WASHINGTON -- An Iraqi military commander on Monday likened the present state of American GIs in his country to being "under house arrest," a comment passed off as "grandstanding" by a senior U.S. defense official.
Col. Ali Fadhil, a brigade commander in Baghdad, said Monday that American combat troops basically are living in "prison-like" conditions since they cannot patrol as freely as they did prior to the completion of the June 30 pullback of troops to outside urban areas. The pullback is part of a U.S.-Iraqi Strategic Forces Agreement that requires all U.S. troops out of Iraq by the end of 2011.
"They are now more passive than before," Fadhil told The Associated Press. "I also feel that the Americans soldiers are frustrated because they used to have many patrols, but now they cannot. Now, the American soldiers are in prison-like bases as if they are under house arrest."
One senior U.S. defense official told FOX News, "I would consider this statement grandstanding." And Gen. Ray Odierno said that the troops are operating according to the tenets of the deal.
"We have been able to continue to do exactly what we have expected under the agreement. Inside the cities we are providing advice support and conducting coordination. Outside the cities we are continuing full spectrum operations," Odierno said.
"All our operations are fully coordinated with our Iraqi partners at all levels. There are many executed and there are some that are not. That is the nature of this stage of operations," he said.
But House Armed Services Committee Chairman Ike Skelton, D-Mo., said he is very concerned that troops have the ability to protect themselves.
"Under the flawed agreement signed by President Bush, the government of Iraq can put some restrictions on U.S. soldiers in Iraq, and according to press reports they have done so. However, I would be very disturbed if any of those reported restrictions put even one U.S. soldier at additional risk, and I will certainly be pursuing this issue with the Department of Defense," Skelton said.
Rep. Howard "Buck" McKeon, the top Republican on the Senate Armed Services Committee, said while the agreement permits unfettered patrols outside the cities, he is "concerned" that troops and missions could be jeopardized by a new interpretation of the agreement by the government of Iraq.
"Any bureaucratic actions that endanger our troops are unacceptable. They deserve and must have the support and flexibility they need to ensure their own safety while continuing to hold the security gains that have been made since the beginning of the surge," McKeon told FOX News.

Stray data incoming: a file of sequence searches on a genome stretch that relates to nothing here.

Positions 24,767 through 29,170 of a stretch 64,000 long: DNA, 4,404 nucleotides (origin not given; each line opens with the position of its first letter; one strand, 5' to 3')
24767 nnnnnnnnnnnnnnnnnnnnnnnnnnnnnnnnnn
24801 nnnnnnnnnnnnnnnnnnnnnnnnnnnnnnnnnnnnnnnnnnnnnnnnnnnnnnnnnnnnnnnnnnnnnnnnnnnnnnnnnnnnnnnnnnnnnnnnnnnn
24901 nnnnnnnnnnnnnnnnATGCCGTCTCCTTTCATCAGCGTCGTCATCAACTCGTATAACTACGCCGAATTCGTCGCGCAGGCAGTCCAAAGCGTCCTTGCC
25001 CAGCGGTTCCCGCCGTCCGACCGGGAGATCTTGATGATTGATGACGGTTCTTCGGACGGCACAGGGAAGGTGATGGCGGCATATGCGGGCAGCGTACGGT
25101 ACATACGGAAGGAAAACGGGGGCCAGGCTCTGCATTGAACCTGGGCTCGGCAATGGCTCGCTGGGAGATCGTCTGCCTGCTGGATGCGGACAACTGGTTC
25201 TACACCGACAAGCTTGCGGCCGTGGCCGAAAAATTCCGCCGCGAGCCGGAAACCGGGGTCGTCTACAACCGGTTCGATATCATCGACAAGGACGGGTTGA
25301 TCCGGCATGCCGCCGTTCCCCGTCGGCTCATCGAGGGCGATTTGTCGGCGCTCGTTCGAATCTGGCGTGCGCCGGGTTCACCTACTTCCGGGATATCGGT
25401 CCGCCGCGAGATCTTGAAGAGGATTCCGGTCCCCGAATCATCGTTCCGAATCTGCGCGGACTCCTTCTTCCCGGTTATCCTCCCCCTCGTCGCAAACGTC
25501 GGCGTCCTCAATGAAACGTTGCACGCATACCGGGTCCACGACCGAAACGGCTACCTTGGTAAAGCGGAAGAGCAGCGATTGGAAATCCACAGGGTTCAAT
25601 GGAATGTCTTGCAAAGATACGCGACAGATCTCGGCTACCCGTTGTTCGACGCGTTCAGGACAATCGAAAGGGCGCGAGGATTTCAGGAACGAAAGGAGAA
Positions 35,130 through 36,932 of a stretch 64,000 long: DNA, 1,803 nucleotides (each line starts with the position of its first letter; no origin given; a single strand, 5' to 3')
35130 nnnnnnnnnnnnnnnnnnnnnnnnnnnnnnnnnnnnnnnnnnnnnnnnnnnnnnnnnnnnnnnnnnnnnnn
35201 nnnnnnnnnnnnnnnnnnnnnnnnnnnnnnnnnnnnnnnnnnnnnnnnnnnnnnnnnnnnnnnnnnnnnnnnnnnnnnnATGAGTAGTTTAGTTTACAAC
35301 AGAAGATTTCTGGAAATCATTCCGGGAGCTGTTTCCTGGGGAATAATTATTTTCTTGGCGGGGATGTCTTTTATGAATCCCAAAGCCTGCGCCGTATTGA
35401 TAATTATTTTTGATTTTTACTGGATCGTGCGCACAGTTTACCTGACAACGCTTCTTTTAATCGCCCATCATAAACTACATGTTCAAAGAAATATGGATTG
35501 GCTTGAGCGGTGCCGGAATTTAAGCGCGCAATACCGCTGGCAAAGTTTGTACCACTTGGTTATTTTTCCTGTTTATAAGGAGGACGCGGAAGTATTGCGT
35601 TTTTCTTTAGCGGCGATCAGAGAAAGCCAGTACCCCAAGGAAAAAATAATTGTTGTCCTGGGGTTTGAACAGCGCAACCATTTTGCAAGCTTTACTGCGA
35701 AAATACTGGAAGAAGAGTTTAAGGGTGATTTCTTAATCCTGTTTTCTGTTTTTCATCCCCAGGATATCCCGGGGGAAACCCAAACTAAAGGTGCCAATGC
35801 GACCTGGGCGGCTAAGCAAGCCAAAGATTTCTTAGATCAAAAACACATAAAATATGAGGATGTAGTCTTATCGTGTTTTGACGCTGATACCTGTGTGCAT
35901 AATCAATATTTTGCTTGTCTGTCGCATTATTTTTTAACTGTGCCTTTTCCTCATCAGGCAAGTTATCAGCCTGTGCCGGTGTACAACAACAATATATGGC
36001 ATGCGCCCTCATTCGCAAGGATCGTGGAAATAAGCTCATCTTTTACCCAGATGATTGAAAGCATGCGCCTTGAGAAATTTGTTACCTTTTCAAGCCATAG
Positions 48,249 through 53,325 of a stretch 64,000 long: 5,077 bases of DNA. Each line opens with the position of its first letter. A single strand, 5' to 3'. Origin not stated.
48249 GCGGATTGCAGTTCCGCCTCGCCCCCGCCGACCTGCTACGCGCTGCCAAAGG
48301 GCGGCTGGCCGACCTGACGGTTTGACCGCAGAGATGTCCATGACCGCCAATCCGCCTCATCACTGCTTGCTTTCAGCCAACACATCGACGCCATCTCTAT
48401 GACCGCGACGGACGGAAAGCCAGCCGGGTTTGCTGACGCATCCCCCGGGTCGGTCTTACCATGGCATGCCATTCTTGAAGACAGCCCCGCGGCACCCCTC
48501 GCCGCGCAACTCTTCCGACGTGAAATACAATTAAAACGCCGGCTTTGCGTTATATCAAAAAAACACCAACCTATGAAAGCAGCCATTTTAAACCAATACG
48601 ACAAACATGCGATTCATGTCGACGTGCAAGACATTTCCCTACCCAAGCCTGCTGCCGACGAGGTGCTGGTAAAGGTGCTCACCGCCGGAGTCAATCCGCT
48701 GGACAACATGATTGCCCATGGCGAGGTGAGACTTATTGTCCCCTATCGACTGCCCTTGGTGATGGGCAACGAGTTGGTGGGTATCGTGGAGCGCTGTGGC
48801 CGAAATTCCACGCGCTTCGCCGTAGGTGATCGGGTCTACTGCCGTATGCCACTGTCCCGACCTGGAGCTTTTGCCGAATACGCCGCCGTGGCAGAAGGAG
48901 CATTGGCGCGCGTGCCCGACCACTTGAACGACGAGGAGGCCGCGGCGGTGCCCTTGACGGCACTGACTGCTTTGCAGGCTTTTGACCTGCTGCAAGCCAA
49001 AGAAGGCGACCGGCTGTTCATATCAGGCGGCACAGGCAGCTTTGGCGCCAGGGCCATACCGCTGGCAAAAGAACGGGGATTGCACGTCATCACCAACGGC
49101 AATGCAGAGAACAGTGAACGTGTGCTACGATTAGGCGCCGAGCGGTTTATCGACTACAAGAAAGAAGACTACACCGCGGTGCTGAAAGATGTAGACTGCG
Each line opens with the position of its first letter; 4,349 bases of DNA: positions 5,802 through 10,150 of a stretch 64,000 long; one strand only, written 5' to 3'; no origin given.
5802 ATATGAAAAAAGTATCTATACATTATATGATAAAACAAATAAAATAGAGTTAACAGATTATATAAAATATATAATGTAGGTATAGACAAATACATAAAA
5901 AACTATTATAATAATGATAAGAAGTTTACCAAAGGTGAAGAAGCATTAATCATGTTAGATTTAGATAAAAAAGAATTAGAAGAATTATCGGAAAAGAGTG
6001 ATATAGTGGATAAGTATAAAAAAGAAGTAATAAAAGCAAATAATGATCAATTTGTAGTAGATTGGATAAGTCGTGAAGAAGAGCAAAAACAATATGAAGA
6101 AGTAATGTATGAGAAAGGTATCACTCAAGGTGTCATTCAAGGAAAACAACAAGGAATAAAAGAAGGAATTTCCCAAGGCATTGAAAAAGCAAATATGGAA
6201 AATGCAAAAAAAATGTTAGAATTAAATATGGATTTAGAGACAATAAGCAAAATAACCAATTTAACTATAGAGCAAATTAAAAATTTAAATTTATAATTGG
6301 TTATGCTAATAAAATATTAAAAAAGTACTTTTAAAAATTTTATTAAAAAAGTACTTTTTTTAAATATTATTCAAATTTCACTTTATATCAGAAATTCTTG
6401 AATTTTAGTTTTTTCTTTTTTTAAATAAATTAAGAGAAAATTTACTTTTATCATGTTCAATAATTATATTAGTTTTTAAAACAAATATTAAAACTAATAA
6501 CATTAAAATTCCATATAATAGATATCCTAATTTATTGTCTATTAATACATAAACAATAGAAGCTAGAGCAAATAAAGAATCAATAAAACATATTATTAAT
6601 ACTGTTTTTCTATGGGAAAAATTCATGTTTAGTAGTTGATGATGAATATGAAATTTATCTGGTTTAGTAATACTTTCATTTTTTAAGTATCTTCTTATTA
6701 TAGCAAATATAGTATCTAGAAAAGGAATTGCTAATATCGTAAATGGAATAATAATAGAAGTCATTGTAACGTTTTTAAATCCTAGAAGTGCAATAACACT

Violence has remained low since the 2007 U.S. military surge in Iraq, enabling U.S. troops to pull back outside of the cities. According to the agreement, the troops are to serve as back-up in the cities when called upon, and were permitted to continue patrols in rural regions without prior approval.
Hadi al-Amiri, a lawmaker and member of the parliament's security and defense committee, said the Americans' withdrawal from the cities went very smoothly.
But according to The Washington Post, the security agreement has resulted in differing interpretations of what U.S. officials can and can't do to respond to threats on the ground. Some of those threats have led to standoffs in which Iraqi soldiers have prevented American convoys from passing through checkpoints.
In one case, an informant told a U.S. captain about a planned insurgent attack on a base from a town that hadn't been a staging ground since 2007. The captain and his Iraqi counterpart argued over the response. The Iraqi won the argument and the Iraqi military beefed up its presence and imposed a curfew in the town. It was not the response Capt. Dustin Navarro would have taken, he told the Post.
"Success in my mind was preventing the attack and capturing the individuals with admissible evidence," Navarro, a cavalry commander from Dallas, was quoted saying. "Success in his mind is that there is no attack and no one gets caught. Any attack or any capture would have been perceived as a failure on his part because it means enemy forces and mortar systems were able to get inside his checkpoints."
Fadhil said on several occasions Iraqi troops have not permitted U.S. requests to move around the capital or to conduct raids. The Iraqis have carried out those operation themselves.
Though violence has declined, Iraqi forces face near-daily attacks in urban areas. On Monday, a car bomb killed two police officers and injured eight civilians in Ramadi, west of Baghdad, said Maj. Gen. Tareq Youssef, the police chief of Anbar province. Ramadi, the provincial capital, was once a stronghold of Sunni insurgents.
Four police and one civilian died in attacks in and near the northern city of Mosul, Iraqi police said.
On July 16, three U.S. soldiers were killed in an assault on a U.S. base near an airport in Basra in southern Iraq. Maj. Gen. Rick Nash, commanding general of Multi-National Division-South, said the U.S. was committed to fulfilling the terms of the security agreement.
But he also said: "U.S. forces have an inherent right to self-defense and the authority to protect themselves."
The defense official who spoke on condition of anonymity told FOX News that the agreement between the U.S. and Iraqi is a done deal so the U.S. is limited in its response.
"The fact of the matter is we signed a bilateral agreement and recognized Iraq's sovereignty and no longer execute operations" under the 2003 U.N. Security Council resolution authorizing U.S. forces to enter Iraq.
"It is a change in mindset for all involved," the official said.
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